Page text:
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Case Report
 
Enteric fever with gall bladder perforation
Keywords :
Seema Singh, Debajyoti Mohanty, Bharat Singh, Bhupendra Kumar Jain
Dr. Bhupendra Kumar Jain
KE-92, Kavi Nagar, Ghaziabad - 201002, India


Corresponding Author
: Dr. Bhupendra Kumar Jain
Email: bhupendrakjain@gmail.com


DOI: http://dx.doi.org/

Salmonella typhi infection is well known to affect the gall bladder and cause acalculus cholecystitis. A large distended gall bladder may then develop areas of necrosis and perforate. Perforation of a typhoid gall bladder, though known, is a rare entity.
 
Case report
A 14-year-old girl presented to surgery emergency with a 15- day history of high grade fever and generalized pain abdomen for 10 days. The pain was associated with progressive distention of abdomen and non-passage of flatus and feces for two days. On examination, the patient was hemodynamically stable. There was generalized abdominal tenderness, guarding and rigidity, and free fluid in the abdomen. Widal test, performed three days prior to admission, was positive for Salmonella typhi ‘O’ and ‘H’ in 1:320 dilution and for Salmonella paratyphi ‘AH’ in 1:160 dilution. Hematological investigations at the time of admission revealed anemia with hemoglobin level of 7.7gm/ dl and total leukocyte count of 8700/mm3. Plain X ray of the abdomen (erect view) did not show pneumoperitoneum. Ultrasonography (USG) of the abdomen showed free fluid in the abdomen with normal liver, the gall bladder was not visualized.
 
A provisional diagnosis of typhoid ileal perforation was made and an exploratory laparotomy was performed. During operation, about 1 liter of bilious fluid was found in the peritoneal cavity. The whole of the gall bladder was congested, with two perforations in the gall bladder wall near the infundibulum. No stone was palpable in the gall bladder, or common bile duct. No stone was found lying free in the peritoneal cavity. Cholecystectomy was performed and thorough peritoneal lavage was undertaken. Abdomen was closed after placing tube drains in the right sub hepatic space and pelvis. Injection ceftriaxone and gentamicin was administered post operatively. The patient made an uneventful recovery and was discharged on the seventh postoperative day. Histopathological examination of the resected gall bladder showed aggregates of lymphoid follicles in the mucosa with mononuclear infiltrate and erythrophagocytosis, suggesting enteric etiology (Figure 1 and 2).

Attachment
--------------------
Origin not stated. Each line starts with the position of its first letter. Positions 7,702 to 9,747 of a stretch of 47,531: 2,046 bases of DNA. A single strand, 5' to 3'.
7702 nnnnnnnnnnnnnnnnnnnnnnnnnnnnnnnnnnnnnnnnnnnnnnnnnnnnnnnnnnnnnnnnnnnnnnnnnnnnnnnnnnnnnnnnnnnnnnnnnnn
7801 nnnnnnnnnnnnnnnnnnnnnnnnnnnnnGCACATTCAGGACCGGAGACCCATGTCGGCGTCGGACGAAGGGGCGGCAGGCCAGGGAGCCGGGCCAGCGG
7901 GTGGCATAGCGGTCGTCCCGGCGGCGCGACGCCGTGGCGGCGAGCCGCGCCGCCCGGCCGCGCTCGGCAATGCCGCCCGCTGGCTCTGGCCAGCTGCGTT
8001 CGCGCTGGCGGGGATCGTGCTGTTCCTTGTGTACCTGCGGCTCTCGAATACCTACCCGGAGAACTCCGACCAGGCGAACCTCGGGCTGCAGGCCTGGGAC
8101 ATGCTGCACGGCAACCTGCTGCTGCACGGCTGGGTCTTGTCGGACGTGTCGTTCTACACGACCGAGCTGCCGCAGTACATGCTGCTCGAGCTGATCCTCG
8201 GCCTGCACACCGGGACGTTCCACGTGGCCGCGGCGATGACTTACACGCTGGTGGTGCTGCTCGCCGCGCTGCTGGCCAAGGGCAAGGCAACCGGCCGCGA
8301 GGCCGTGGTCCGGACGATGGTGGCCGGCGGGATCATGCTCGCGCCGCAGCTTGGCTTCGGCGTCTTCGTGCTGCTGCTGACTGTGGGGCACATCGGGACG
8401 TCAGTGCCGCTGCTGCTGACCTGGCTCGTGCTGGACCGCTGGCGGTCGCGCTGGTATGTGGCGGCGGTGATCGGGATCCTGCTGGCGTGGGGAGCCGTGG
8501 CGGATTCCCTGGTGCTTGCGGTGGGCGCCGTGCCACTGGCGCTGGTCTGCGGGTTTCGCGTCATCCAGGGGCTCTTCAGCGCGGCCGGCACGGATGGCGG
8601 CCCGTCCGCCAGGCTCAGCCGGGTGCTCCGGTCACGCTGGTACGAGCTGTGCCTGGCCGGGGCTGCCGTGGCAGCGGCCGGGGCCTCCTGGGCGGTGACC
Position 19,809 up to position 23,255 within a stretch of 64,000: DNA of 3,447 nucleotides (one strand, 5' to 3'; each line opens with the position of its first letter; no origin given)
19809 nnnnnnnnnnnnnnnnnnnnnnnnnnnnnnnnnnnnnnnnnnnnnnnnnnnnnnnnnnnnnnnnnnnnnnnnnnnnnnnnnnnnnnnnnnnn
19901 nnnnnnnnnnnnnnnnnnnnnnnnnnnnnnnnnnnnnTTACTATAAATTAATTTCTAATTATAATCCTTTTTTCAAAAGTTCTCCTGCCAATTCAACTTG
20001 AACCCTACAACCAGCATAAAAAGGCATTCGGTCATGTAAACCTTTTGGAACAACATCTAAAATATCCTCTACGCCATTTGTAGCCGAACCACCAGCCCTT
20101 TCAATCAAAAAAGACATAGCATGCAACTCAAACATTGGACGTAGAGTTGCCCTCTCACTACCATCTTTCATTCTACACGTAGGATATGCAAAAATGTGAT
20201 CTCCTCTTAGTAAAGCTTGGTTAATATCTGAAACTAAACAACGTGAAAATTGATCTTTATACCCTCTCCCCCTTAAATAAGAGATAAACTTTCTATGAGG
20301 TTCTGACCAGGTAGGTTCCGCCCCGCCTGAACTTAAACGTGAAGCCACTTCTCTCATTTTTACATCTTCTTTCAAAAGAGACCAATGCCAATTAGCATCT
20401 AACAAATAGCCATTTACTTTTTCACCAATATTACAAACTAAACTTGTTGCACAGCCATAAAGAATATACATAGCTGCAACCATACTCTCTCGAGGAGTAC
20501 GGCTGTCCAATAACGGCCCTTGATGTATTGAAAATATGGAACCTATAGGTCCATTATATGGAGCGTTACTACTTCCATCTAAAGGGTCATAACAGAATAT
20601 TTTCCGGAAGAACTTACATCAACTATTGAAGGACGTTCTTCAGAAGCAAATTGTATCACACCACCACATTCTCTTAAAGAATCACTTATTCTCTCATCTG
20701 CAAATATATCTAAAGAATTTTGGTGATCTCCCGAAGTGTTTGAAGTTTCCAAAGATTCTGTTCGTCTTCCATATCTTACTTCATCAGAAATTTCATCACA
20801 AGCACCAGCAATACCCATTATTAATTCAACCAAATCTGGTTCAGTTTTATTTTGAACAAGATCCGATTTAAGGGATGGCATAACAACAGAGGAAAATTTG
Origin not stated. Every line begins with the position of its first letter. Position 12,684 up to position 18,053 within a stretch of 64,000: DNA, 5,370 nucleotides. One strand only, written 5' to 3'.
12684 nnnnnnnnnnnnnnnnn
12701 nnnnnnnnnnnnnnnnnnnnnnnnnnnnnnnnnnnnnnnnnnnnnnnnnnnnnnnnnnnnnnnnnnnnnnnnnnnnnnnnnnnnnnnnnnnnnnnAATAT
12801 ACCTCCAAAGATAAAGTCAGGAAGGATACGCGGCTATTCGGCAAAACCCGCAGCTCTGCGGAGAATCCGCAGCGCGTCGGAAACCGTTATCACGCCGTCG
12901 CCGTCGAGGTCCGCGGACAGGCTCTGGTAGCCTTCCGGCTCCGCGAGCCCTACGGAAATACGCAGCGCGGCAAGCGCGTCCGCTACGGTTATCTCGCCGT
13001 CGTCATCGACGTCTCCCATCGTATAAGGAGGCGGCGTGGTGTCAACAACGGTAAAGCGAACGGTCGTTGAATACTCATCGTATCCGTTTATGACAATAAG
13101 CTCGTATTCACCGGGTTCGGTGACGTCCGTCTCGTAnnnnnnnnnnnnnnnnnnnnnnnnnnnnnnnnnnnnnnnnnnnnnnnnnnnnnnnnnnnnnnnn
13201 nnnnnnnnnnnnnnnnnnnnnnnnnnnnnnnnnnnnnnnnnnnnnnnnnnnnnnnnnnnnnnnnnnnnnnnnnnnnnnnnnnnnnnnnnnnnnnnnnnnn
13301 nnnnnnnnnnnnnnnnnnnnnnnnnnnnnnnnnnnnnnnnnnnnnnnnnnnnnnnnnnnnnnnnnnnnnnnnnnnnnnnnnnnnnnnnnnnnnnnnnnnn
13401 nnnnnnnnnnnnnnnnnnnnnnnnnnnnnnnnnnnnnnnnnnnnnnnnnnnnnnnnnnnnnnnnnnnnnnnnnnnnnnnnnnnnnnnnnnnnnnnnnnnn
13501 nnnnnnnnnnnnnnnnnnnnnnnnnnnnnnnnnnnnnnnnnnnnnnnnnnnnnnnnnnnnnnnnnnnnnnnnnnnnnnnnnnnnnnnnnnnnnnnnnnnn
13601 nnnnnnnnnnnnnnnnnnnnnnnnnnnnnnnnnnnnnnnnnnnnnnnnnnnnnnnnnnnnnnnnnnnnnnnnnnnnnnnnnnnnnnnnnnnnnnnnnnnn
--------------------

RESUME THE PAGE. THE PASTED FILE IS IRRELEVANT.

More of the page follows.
Discussion
Gall bladder is more likely to perforate in cases of obstruction leading to raised intra luminal tension. Non obstructive cholecystitis is unlikely to result in perforation.[1] Perforation complicating acute acalculus cholecystitis is often seen in association with acute infections like pneumonia, viral influenza, and in particular with typhoid where the causative organism Salmonella typhii multiply in bile in very high titers and are further concentrated in gall bladder[2]. Perforation in such cases is likely to be caused by intense inflammation coupled with infection with more virulent organisms and existence of a immuno compromised state leading to thrombosis of the blood vessels. This in turn causes transmural necrosis and perforation. Younger patients in an immuno compromised state also have a higher incidence of perforation[3]. Gall bladder perforations due to typhoid fever, though known, have been rarely reported over the past two decades[3,4,5]. Most of the reported cases of enteric gall bladder perforation date back to 1970s.
 
Peritonitis due to gall bladder perforation is associated with high mortality as quoted by Essenhigh (39.1%)1. This high mortality makes timely diagnosis and management of perforated gall bladder highly crucial. Diagnostic peritoneal lavage in gall ladder perforation yields bile with or without blood. However, the presence of bile indicates biliary tract injury and is not specific for gall bladder perforation.
 
USG is useful in 70% of cases in diagnosing gall bladder perforation and detecting the defect in gall bladder wall and hence it can be used as first line imaging modality for evaluating such a case[6]. The features of non–traumatic gall bladder perforation on USG are free fluid and fluid collections close to the gall bladder fossa, thickened gall bladder wall – 7 mm (range 3-20 mm) and localized collection in gall bladder wall. CT scan shows free fluid and localized perihepatic and gall bladder fossa collections. The gall bladder can be accurately identified and the site of perforation is often demonstrated.
 
Perforation of the gall bladder must be treated surgically when the diagnosis is made or suspected. The preferred procedure is emergency cholecystectomy. Cholecystostomy is an acceptable alternative especially in poor risk patients. 
 
References
1.     Essenhigh DM. Perforation of the gall-bladder. Br J Surg. 1968;55:1758.
2.     Christie AB. Typhoid and paratyphoid fever. In Christie AB, editor. Infectious Diseases: Epidemiology and Clinical Practice. 3rd ed. New York: Churchill Livingstone; 1980. p. 47.
3.     Kamble AT, Sarda DK, Chaudhary N, Hatwar S. Gall bladder perforation in typhoid fever. J Indian Assoc Pediatr Surg. 2003;8:24950.
4.     Memon AA. Perforated gall bladder A Case Report. J Surg Pakistan. 2001;6:37.
5.     Saxena V, Basu S, Sharma CL. Perforation of the gall bladder following typhoid fever- induced ileal perforation. Hong Kong Med J. 2007;13: 4757.
6.     Sood BP, Kalra N, Gupta S, Sidhu R, Gulati M, Khandelwal N, et al. Role of sonography in the diagnosis of gall bladder perforation. J Clin Ultrasound. 2002;30:2704.